Chemical/biological sterilization process indicators and low temperature sterilization processes
It has been a pleasure this month (September 2017) to host a specialist decontamination seminar in conjunction with the Institute of Healthcare Engineering and Estate Management (IHEEM). Eastwood Park was delighted to welcome two eminent speakers, 3M Development Scientist, Dr Brian Kirk, and Science and Technical Director at STERIS Corporation, Richard Bancroft. The purpose of the day was to address the application of chemical and biological process indicators and low temperature sterilization processes, understanding their role and enabling more informed decisions on their use.
Both Brian and Richard are key figures in writing, developing and monitoring National, European and International standards as members of BSI, CEN and ISO committees responsible for developing standards for chemical and biological sterilization indicators and steam and ethylene oxide sterilization processes. Richard is the Convenor (Chairman) of ISO TC 198 working group 6 covering chemical indicators and Brian the Convenor of ISO TC 198 working group 3, moist heat sterilization.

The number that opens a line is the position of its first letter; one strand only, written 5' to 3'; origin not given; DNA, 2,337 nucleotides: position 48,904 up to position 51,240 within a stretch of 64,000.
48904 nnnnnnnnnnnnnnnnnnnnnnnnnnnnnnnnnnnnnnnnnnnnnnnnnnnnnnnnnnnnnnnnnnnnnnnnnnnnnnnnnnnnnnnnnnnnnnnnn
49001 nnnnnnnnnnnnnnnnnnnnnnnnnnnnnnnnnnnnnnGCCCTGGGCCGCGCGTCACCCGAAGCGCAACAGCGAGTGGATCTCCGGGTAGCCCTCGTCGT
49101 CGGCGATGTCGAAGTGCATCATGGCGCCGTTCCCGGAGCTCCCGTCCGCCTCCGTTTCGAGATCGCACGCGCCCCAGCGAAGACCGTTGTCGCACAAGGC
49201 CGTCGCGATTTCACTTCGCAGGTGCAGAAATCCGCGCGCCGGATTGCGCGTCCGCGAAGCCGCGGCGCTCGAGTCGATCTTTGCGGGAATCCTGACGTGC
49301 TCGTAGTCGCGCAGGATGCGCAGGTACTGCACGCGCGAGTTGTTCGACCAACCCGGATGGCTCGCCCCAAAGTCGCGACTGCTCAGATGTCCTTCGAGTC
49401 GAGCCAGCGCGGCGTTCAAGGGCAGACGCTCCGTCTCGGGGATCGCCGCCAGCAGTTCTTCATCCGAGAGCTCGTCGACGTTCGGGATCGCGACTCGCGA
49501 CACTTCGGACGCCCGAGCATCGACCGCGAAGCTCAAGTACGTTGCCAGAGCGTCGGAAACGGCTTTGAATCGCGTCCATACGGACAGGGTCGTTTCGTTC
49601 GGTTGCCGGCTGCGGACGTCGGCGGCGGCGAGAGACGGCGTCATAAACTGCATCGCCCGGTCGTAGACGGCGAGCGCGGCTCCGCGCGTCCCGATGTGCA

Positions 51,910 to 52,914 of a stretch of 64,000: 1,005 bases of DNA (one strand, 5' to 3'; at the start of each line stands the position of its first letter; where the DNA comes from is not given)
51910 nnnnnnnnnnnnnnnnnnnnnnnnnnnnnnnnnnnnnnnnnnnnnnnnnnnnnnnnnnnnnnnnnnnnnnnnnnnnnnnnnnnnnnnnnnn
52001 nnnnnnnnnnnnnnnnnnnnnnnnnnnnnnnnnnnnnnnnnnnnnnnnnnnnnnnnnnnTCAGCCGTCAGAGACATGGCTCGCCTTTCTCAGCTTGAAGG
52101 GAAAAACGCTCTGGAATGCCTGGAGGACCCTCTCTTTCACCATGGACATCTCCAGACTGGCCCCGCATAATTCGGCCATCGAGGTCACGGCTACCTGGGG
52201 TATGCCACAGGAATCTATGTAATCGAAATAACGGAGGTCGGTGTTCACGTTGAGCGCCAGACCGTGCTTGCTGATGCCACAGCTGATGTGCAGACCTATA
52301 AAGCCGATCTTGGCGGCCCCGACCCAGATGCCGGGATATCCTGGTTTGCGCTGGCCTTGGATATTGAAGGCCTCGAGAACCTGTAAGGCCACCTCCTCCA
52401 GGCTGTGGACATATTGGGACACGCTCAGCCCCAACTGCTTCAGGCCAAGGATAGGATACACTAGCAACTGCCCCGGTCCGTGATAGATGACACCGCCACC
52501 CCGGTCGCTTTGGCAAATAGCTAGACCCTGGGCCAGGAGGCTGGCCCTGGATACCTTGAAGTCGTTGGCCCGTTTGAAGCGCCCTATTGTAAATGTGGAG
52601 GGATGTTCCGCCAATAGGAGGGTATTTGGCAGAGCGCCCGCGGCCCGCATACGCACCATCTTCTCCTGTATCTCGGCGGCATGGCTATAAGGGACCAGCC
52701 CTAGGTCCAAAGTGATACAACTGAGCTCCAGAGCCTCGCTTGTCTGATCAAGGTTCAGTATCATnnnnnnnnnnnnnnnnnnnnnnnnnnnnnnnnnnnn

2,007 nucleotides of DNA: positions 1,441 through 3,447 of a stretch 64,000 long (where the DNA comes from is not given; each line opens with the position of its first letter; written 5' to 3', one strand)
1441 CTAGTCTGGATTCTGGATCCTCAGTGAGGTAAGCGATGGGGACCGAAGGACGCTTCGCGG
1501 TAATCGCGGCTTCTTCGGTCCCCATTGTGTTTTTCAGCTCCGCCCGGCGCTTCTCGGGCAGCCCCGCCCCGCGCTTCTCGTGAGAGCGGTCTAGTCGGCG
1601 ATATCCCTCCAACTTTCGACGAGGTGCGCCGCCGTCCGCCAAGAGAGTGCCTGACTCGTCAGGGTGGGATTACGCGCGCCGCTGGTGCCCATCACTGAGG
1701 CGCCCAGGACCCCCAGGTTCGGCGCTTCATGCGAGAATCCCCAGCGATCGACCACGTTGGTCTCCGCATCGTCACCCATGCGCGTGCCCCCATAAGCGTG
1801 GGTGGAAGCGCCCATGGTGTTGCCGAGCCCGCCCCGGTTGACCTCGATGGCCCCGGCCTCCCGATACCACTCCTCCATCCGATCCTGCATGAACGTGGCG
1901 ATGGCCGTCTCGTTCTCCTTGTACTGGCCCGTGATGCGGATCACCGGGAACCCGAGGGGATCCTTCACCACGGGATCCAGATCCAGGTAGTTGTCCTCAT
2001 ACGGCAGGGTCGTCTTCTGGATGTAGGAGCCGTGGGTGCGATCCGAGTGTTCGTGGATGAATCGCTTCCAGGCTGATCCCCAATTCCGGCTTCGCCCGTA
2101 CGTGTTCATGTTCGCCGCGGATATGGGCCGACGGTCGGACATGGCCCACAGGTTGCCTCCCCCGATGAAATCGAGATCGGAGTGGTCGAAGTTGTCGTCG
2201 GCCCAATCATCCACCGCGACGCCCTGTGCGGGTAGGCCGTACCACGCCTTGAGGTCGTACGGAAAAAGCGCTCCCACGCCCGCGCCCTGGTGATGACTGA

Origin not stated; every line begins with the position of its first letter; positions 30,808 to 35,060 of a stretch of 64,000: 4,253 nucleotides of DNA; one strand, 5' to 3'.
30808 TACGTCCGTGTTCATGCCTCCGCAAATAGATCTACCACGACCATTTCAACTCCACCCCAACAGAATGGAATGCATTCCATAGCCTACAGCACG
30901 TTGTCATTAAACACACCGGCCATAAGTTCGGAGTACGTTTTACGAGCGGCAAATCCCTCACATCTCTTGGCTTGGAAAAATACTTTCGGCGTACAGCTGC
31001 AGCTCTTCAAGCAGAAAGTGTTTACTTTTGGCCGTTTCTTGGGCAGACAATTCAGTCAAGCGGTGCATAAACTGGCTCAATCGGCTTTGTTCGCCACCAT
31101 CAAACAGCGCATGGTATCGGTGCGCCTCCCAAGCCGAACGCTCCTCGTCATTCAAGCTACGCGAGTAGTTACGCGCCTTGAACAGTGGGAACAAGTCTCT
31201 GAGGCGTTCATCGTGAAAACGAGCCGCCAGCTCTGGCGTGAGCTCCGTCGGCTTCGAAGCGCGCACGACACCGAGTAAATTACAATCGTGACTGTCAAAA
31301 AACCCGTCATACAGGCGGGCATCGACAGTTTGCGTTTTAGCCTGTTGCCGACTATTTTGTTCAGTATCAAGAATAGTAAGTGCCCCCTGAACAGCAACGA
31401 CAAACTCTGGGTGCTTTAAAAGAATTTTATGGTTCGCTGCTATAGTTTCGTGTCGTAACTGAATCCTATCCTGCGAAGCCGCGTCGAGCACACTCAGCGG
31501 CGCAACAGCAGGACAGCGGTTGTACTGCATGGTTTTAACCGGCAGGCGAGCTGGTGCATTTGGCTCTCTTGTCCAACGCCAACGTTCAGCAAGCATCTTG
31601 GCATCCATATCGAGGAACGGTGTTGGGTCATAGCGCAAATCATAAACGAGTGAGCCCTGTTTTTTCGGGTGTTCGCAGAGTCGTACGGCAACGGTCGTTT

Moist heat/steam sterilization cycles – used for sterilization of 90% of all sterile surgical instrument sets – are most commonly measured using parametric assessment methods. Low temperature sterilization processes – required for sterilization of a number of reusable medical devices – require other assessment methods including chemical and biological indicators.
The day included the history of chemical indicators, the technical performance of the Bowie Dick test and its relationship to the small load thermometric test as described in EN 285. The seminar addressed the benefit of chemical indicators in specific aspects of sterilization monitoring and how the use of a concerted monitoring approach utilizing biological indicators, chemical indicators and physical parameter monitoring can be considered best practice.
External contractors frequently conduct sterilization of reusable medical devices, but it is the medical device owners’ responsibility for ensuring the sterilization processes are effective, safe and that instruments are fit for use. The speakers addressed the three major low temperature processes used for “in-house” sterilization – ethylene oxide; low temperature steam with formaldehyde; vapour phase hydrogen peroxide sterilization, as well as considering the process characteristics, process development, validation and routine monitoring; concluding with an introduction to irradiation sterilization.
Lisa Slevin, Eastwood Park’s Learning and Development Manager commented: “We have been very fortunate to be able to draw on the knowledge and experience of two such experienced and highly regarded experts and I know our delegates valued this rare opportunity. We very much look forward to creating similar specialist events going forward and should anyone wish to attend in the future then they should leave their details with our sales team so that we can contact them in the future.”
For further information contact: firstname.lastname@example.org or +44 (0)1454 262777